Catnapped!: A Dead-End Job Mystery
by Elaine Viets
Cover Artist: Tsukushi / Lott Representatives
Review by Sherry Lilley
NAL Mass Market Paperback ISBN/ITEM#: 9780451466310
Date: 05 May 2015 List Price $7.99 Amazon US / Amazon UK
Helen and Phil, P.I.s in Miami, are living the good life. They have each other, profitable work they're good at and enjoy, good friends, family really, in the Coronado Apartments, and time to revel in it all. Then along comes a new case and new troubles.
Bright and early one morning, Helen and Phil are called in to bring home a cat. Trish Barrymore and her husband, Mort, are in the midst of a bitter divorce, but have worked out shared cat custody. However, when Mort doesn't bring Justine, their pedigreed Chartreux show cat, home on Sunday evening, and the police won't get involved, Trish goes to her attorney who calls in Helen and Phil. When Helen and Phil get to Mort's, they find Mort dead, brained by a mahogany cat tower, and Justine missing. The police, who are having a hard time worrying about a missing cat, have their eyes on Trish as the prime suspect in her husband's murder. The police are not even a little bit concerned about the missing cat, in spite of the ransom demand. And Phil's not sure the police are wrong. So, Phil poses as Trish's assistant, just in case Trish is arrested for murder and needs someone to answer the phone call from the catnapper, and Helen gets a job with one of the premier breeders of show cats -- Persians in this case.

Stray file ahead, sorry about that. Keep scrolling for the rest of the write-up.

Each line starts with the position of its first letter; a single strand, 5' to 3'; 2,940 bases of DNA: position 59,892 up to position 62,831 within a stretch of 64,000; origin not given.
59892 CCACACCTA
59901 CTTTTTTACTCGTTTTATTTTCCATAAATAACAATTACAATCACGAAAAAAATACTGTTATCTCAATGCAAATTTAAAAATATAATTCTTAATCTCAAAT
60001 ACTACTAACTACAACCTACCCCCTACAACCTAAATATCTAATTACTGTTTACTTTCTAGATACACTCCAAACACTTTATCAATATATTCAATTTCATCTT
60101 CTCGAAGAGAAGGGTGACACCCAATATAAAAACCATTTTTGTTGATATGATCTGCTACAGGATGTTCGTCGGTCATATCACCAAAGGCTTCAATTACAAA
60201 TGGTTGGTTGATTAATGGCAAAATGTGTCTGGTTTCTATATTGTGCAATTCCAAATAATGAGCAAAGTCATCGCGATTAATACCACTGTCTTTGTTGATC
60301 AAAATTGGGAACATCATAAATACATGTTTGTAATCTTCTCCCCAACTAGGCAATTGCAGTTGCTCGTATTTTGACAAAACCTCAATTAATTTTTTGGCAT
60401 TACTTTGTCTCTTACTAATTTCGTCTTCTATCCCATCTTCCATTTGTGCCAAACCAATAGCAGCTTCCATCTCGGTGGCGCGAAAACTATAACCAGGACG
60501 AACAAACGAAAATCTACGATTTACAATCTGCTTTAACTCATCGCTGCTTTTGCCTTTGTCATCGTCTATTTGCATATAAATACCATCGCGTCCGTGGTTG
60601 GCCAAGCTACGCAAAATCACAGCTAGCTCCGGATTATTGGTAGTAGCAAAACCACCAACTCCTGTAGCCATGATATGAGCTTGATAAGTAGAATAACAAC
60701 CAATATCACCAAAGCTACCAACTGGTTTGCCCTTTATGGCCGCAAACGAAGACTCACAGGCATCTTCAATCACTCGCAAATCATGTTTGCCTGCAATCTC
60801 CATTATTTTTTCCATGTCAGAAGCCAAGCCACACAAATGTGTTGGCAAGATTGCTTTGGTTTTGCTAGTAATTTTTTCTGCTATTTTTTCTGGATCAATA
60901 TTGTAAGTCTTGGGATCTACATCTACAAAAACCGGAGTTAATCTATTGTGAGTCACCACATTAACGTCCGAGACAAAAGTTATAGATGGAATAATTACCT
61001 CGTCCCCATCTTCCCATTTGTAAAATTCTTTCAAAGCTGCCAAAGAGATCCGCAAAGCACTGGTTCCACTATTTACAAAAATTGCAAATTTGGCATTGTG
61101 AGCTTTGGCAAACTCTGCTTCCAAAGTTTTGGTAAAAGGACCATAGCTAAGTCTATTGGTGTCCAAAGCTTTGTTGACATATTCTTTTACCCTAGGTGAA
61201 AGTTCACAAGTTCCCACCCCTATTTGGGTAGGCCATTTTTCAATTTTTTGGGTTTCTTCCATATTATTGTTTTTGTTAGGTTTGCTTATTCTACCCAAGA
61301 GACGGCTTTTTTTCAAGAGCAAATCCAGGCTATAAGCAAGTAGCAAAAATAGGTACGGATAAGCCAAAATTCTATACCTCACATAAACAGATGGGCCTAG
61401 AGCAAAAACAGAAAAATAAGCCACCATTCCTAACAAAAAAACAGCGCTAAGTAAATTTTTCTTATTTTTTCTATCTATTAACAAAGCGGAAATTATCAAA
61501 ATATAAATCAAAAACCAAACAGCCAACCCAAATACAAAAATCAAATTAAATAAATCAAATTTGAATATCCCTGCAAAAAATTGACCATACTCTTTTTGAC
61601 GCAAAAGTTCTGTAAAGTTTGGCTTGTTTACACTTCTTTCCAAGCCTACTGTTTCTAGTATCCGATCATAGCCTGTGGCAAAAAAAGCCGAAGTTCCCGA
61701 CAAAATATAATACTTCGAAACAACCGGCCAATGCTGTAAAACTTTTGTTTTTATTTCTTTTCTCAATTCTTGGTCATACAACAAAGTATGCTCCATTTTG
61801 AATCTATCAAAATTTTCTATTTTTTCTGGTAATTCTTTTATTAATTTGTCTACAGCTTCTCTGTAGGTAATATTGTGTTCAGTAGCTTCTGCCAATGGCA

Added to this, the Coronado Apartments is in trouble. It's old, and it will be very, very expensive to repair the rusting rebar. Margery, their landlady and dear friend, is considering selling. Margery is not in a good mood about this, and when her ex-husband shows up, her mood gets even worse. When her ex-husband dies, and Margery is arrested for murder, Helen and Phil have to find out what happened.
One of the things I really enjoy about this series is the research that clearly goes into it. In this case, it was a fascinating look into the world of show cats. Just the idea that a cat should be bathed, every day, and would not only put up with the bath, but enjoy the bath, was entertaining. The grooming and living environment, and general all around way the cats are treated, was fun to read about, as was the description of Justine's first appearance in a cat show.
As for the rest of the book, it's enjoyable. Catnapped is easy to read, interesting enough to hold your attention and engage your imagination, and just cozy enough not to give you nightmares, but not so cozy as to make your teeth hurt.